AZ State Forester’s Remarks on Deadly Yarnell Hill Fire Cause Outcry

Arizona Deputy State Forester Jerry Payne reportedly made critical remarks about Eric Marsh, the leader of the Granite Mountain Hotshots team that lost 19 members in the Yarnell Hill (AZ) Fire on June 30.

The wildland fire killed 19 members of the 20-member Hotshot team, including Marsh. Storms forced the fire to change direction and head directly onto the firefighters’ path. It took crews 15 days to get the fire completely under control.

In an article on the independent journalism blog Investigative Media, Payne is quoted as saying Marsh “broke firefighting protocols and put people at risk.” Payne allegedly said Marsh should have posted a lookout to track the fire, and should not have taken his men into a blind hollow filled with dense, dry vegetation. Payne then added Marsh’s decision was “a serious miscalculation.”

The Forestry Division issued a statement on Tuesday, July 30, saying the comments were “personal, unauthorized opinions” that should not have been made public because official investigations have not been completed. State Forester Scott Hunt spoke out against Payne, apologizing on the State Forestry’s behalf for Payne’s “inappropriate expression of opinion as fact,” citing that the investigations are not yet complete.

Prescott (AZ) Fire Chief Dan Fraijo was offended by the criticisms against Marsh, describing him as “one of the most intelligent and hardest-working people” he has known. Fraijo referred to the remarks as one of the most disgusting incidents he’s seen in his career, and said Payne’s comments were “unethical and insensitive” amidst ongoing investigations.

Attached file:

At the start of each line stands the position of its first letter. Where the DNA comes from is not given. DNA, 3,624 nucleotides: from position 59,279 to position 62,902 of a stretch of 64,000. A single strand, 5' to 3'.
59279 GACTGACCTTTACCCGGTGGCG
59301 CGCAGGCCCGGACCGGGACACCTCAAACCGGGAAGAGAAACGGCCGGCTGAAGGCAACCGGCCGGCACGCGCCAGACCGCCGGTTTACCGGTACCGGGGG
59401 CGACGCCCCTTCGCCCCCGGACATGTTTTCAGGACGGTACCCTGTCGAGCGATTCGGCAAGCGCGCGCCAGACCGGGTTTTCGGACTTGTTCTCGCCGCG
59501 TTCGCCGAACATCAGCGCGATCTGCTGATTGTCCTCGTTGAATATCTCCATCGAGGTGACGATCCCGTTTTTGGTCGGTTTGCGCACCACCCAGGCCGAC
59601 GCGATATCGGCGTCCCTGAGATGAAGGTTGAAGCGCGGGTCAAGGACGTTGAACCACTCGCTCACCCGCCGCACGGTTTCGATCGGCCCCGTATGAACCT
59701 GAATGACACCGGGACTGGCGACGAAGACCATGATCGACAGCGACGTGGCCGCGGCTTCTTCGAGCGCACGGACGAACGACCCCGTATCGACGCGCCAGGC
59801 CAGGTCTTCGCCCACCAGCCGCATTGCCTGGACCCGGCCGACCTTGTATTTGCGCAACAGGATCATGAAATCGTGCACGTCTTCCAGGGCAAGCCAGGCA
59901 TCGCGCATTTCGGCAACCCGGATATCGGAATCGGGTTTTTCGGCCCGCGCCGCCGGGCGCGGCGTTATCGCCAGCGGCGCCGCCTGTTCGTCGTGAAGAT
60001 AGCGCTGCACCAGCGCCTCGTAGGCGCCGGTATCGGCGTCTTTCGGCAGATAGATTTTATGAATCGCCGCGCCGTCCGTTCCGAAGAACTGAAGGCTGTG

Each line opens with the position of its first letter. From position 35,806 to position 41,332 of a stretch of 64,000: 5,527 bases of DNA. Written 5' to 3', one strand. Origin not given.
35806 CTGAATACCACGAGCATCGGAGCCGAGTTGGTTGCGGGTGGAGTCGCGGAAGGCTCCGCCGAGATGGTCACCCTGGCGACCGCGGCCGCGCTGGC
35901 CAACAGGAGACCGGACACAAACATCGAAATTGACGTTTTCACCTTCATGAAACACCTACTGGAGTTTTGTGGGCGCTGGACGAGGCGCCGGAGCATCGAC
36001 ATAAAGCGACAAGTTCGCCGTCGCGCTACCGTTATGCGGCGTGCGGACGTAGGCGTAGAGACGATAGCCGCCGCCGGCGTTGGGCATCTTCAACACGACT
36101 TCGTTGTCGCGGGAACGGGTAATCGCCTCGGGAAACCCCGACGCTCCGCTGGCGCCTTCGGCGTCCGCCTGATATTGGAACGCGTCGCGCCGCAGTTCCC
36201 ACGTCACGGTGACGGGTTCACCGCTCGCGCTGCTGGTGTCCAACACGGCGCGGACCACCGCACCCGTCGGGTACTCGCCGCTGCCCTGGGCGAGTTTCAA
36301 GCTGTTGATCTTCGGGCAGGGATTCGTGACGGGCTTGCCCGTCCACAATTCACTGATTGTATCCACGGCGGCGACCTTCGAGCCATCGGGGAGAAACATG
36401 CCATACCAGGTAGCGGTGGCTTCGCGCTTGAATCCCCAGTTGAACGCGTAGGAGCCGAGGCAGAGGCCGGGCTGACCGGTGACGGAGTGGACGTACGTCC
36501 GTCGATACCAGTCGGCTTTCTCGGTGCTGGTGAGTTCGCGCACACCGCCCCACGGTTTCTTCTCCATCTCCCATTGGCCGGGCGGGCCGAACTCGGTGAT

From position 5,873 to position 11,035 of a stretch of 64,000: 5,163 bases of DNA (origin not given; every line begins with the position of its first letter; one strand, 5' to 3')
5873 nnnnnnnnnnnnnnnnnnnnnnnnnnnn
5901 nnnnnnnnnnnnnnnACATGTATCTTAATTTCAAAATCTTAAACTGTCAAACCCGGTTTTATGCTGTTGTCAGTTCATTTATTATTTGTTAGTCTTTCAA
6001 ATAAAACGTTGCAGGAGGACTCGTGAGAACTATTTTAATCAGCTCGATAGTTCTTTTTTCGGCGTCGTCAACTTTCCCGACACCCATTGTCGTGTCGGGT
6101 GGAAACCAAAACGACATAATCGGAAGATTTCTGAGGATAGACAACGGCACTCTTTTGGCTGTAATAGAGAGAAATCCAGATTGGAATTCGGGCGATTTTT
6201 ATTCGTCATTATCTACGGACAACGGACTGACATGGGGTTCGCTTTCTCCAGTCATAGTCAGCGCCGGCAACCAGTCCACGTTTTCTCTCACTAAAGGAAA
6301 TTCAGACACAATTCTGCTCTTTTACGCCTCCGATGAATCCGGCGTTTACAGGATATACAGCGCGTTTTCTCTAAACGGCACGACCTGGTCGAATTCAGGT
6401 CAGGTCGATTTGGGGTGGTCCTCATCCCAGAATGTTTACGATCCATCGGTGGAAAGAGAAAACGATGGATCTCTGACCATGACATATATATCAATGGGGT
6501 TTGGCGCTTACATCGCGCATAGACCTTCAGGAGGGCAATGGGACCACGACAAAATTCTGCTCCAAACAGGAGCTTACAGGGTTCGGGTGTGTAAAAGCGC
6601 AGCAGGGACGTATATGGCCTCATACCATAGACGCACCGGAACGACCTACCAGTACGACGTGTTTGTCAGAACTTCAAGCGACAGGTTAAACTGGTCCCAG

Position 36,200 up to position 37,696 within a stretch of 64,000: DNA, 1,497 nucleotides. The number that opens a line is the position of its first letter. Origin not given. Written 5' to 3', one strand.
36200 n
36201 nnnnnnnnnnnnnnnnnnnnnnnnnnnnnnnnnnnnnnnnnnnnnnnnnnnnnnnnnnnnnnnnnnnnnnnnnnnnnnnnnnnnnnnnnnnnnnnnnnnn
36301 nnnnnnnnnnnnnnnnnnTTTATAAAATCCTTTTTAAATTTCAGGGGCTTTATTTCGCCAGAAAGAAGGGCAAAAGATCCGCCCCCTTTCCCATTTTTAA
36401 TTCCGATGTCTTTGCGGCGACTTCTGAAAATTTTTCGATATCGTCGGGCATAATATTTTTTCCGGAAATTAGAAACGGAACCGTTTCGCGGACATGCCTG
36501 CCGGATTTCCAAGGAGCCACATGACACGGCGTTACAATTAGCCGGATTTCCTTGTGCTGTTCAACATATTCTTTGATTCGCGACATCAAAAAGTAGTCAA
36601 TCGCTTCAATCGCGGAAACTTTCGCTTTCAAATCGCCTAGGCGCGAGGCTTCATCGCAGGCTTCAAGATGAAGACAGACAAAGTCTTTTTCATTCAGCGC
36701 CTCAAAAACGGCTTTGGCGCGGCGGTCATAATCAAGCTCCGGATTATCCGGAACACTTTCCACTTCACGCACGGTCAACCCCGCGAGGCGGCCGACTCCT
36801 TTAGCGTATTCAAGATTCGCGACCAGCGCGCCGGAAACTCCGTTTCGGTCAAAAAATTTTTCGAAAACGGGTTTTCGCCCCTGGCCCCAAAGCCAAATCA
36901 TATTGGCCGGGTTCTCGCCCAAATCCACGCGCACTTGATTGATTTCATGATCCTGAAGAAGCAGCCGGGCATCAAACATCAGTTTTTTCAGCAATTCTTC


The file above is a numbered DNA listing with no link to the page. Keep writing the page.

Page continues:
Payne’s agency was responsible for firefighting operations on the day Marsh and his crew lost their lives. The agency has hired an outside team to conduct an investigation, and Hunt said his agency has taken no position on causes of deaths pending the investigation’s results.

Payne spoke to the Arizona Republic on Tuesday, saying the blogger John Dougherty misquoted and misrepresented him. Forestry spokesman Jim Paxon supported Payne’s assertions that he was misquoted. Paxon said Dougherty drew his own conclusions and that the article is an example of yellow journalism.

Dougherty, however, says Payne willingly gave his thoughts and opinions on Marsh’s performance. He claims Payne called him Tuesday to request a technical clarification but did not say he had been misquoted. Dougherty said Payne told him during the conversation, “‘I may lose my job.”

Spokesman for Governor Jan Brewer (AZ) said the governor had no information on whether Payne faces discipline or dismissal. Dougherty is quoted as saying if something did go wrong during the fire, and Payne loses his job for being honest, there is something wrong with that.

In an earlier interview with The Republic, Payne hinted that the hotshots made mistakes and miscalculations, but also said the unpredictable nature of fires makes crews constantly re-evaluate safety precautions and risks.

Payne added, “You can kind of see there were things done wrong… in fighting fires, we’ve all done things wrong… I don’t know why they left the black. It just doesn’t make any sense to me.” Paxon said it remains unclear why the crew abandoned the safety of a burned-out area. He said how that decision was made and who made it is still unclear.

A Serious Accident Investigation Team is investigating the causes of deaths for the 19 firefighters, and is expected to release its findings in mid-September.

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The Yarnell Hill Fire took more lives than any U.S. wildfire in the past 80 years. To read about the tragic fire’s development and aftermath, see Report: Erratic Fire Behavior in Wildland Fire that Killed 19 AZ Firefighters, Damage Shocks Yarnell Fire Evacuees on Return Home, and Autopsy Findings Reveal Burns, Breathing Issues Killed AZ Firefighters.   

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